South Yorkshire police chief faces MP quiz over sex cases
The chief constable of South Yorkshire is to face MPs about the scale of alleged sexual abuse of young girls in the county.
It comes after The Times said confidential police reports referred to widespread abuse of girls by Asian men.
Chief Constable David Crompton has been summoned to appear before the Commons Home Affairs select committee.
He said: "I will fully assist the Home Affairs select committee in answering any questions they may have."'Uncover criminality'
Mr Crompton had already been due to face the committee to answer questions over the Hillsborough tragedy.
Keith Vaz MP, chairman of the Home Affairs select committee, told BBC News he wanted answers to the newspaper's claims on abuse.
He said: "The select committee has been conducting an inquiry into grooming for some time, since the first time these revelations were exposed in The Times.
"It would be appropriate for us to have [Mr Crompton] to deal with some of the points that have been raised.
"I had asked David Crompton to come in and talk about the aftermath of Hillsborough and what his force is doing about it.
"Therefore it is appropriate following these revelations that he should also tell us what South Yorkshire police is doing and what appears to be a decision by agencies not to work together to try and uncover this criminality."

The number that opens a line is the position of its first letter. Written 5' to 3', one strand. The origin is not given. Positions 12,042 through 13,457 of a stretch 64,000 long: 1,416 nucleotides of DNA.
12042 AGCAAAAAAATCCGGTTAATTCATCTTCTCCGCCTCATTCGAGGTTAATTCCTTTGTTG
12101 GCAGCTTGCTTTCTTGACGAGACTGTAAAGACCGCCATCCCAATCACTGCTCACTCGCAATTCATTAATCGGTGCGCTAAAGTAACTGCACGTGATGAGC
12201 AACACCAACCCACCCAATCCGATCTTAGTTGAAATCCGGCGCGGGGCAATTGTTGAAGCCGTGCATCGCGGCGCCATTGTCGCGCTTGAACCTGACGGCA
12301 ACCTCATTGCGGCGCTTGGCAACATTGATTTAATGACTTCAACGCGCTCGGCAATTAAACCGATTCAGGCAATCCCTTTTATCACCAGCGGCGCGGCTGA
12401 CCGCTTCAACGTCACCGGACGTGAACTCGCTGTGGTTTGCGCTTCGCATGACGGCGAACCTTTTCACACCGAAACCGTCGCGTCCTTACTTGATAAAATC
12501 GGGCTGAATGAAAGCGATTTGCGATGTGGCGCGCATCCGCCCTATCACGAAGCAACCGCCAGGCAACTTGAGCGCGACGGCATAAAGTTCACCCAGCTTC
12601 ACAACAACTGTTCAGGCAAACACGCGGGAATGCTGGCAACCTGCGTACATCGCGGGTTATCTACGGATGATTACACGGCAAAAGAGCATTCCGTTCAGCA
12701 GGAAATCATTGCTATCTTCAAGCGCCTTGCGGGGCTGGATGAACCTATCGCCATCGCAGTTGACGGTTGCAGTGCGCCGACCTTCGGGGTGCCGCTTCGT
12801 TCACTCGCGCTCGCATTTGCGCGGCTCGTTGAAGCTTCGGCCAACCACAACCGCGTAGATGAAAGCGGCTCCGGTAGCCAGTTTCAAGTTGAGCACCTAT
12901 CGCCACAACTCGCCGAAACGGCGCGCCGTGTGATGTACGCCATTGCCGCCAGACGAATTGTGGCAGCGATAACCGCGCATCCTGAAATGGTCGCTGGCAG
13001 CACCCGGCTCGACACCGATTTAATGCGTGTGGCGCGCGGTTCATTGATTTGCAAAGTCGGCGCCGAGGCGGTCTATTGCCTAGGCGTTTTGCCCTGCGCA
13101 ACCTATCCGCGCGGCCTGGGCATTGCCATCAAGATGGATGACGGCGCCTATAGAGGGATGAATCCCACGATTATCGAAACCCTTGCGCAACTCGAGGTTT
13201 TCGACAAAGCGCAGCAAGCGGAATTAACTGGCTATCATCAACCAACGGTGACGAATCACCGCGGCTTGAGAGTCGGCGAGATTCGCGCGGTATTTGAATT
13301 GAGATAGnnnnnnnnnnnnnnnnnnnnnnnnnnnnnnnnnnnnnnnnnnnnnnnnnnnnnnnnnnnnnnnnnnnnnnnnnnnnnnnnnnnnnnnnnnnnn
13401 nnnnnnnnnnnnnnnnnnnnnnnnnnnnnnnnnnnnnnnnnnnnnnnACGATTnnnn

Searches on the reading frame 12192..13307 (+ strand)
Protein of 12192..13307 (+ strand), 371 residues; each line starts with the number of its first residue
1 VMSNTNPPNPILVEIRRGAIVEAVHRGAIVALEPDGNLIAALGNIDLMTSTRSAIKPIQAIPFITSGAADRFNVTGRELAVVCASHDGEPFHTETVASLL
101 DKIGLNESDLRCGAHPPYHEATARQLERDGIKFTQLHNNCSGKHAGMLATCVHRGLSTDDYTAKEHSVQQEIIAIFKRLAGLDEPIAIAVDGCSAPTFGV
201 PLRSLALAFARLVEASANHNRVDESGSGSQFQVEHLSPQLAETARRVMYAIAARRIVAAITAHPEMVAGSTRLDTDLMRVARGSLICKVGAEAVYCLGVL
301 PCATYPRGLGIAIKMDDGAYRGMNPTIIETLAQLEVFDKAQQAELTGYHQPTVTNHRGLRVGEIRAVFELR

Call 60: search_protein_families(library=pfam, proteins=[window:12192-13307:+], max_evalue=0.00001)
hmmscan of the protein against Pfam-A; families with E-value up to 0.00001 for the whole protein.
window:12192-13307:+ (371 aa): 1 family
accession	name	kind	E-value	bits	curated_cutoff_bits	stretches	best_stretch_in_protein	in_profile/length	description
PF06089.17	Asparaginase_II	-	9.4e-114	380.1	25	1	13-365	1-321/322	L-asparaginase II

The investigation by The Times - with access to confidential documents from the police intelligence bureau, social services and other organisations - alleged widespread abuse.Force denial
The newspaper said a confidential 2010 report by the Police Intelligence Bureau detailed "a significant problem with networks of Asian males exploiting young white females, particularly in Rotherham and Sheffield".
The paper claimed that in another confidential report in 2010 from Rotherham Safeguarding Children Board "there are sensitivities of ethnicity with potential to endanger the harmony of community relationships".
South Yorkshire Police has emphatically denied withholding information about the scale of sexual exploitation of girls by gangs of men.
In an earlier statement the force said: "South Yorkshire Police is recognised as leading the way on what is now being recognised nationally as a problem and to suggest that the force and its partners are deliberately withholding information on the issue is a gross distortion and unfair on the teams of dedicated specialists working to tackle the problem."
It said the force was "working with local authorities, social services and NHS on several live investigations, two of which are large and likely to lead to more prosecutions; we will act when we have the evidence".
The statement added that The Times was "wrong to suggest a lack of commitment is shown towards the problem as our record shows".